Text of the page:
William Thompson and John Smith occupied offices in the same New York skyscraper, and both being seized with an irrepressible desire to cut loose and paint things crimson, arranged it as ... See full summary »

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Cast

Cast overview:
Anthony O'Sullivan ...
William Thompson
Edward Dillon ...
John Smith
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Mrs. Smith
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Sign Changer
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Theatre Bouncer
Harry Solter ...
Theatre Patron
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Storyline

William Thompson and John Smith occupied offices in the same New York skyscraper, and both being seized with an irrepressible desire to cut loose and paint things crimson, arranged it as follows in this Biograph picture. Thompson sent a message to his wife that his friend Smith was ill, and it was his duty to perform that spiritual work of mercy, "comfort the afflicted," hence he would not have her wait up for him as he might be late. Smith did likewise, using Thompson as the object of his humane consideration. This done, they start off to make a night of it. First they visit the gilded throne room of a temple of Bacchus, where they moisten their parched spirits with dry Martinis. They are soon in a most glorious condition. Smith suggests the show where "Amateur Night" is on. Fine! They take a box. Well, what they do there simply baffled the attempt at description. Suffice it to say, it ends with their being thrown out of the place. Now they attempt to lead each other homeward. ... Written by Moving Picture World synopsis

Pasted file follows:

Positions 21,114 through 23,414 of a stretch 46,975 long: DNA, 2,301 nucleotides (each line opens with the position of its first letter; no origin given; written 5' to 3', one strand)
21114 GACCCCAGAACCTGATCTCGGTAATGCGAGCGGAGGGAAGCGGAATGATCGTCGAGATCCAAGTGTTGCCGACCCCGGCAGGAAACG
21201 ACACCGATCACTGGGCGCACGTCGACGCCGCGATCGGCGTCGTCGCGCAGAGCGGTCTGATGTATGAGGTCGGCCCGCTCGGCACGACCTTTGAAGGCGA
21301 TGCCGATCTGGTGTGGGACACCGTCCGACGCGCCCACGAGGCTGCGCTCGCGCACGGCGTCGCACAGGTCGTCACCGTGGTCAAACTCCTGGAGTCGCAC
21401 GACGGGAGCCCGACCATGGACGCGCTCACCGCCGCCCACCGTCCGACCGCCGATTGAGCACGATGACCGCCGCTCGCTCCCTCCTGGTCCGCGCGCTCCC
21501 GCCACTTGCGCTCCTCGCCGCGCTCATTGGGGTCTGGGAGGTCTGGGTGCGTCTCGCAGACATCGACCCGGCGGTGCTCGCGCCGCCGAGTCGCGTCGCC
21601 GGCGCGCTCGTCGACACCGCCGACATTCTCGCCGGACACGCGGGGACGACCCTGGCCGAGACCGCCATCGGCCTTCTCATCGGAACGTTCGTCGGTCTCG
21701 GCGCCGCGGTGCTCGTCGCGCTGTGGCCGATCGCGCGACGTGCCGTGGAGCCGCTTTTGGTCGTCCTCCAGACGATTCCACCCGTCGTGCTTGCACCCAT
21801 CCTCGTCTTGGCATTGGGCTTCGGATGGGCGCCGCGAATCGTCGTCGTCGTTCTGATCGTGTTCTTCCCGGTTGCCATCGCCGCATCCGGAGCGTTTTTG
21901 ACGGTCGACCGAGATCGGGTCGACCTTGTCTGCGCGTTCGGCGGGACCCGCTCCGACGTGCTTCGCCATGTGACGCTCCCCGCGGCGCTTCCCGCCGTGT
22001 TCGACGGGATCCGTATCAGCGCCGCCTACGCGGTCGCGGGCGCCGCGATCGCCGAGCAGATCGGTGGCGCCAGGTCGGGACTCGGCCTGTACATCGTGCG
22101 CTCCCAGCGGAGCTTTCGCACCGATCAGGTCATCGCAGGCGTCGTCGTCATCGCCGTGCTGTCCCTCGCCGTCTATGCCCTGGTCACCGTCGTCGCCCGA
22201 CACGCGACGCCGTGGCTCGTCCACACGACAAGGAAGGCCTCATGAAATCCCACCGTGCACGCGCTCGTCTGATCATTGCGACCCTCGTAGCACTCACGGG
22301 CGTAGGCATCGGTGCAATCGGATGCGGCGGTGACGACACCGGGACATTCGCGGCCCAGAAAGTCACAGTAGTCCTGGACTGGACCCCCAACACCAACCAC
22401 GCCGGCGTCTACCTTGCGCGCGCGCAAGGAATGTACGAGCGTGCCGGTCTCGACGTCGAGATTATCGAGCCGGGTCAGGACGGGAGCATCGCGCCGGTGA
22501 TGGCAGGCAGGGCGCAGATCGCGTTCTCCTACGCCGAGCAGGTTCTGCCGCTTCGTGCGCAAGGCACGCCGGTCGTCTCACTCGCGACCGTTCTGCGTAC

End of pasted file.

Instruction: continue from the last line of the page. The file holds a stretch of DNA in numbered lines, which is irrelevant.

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door | key | slapstick | brick | drunk | See All (5) »

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Short

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Release Date:

2 June 1908 (USA)  »

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1.33 : 1
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User Reviews

The Old Model
19 October 2013 | by (New York City) – See all my reviews

Wallace McCutcheon directed this slapstick comedy about a man who goes out on the town and gets home too drunk to open his door with a key. After throwing a brick at a window to attract his wife's attention -- only to have it hit him on the way down -- he tries climbing into the second floor window with the usual disastrous results.

I titled this review "the old model" and it clearly is. It's a stage comedy from beginning to end, from its stage backdrops to the mannered and artificial way in which Anthony O'Sullivan, as the star, takes his pratfalls. Soon Griffith would take over the studio and change everything.

Mack Sennett has a small role in this one, though. He had some ideas of his own...


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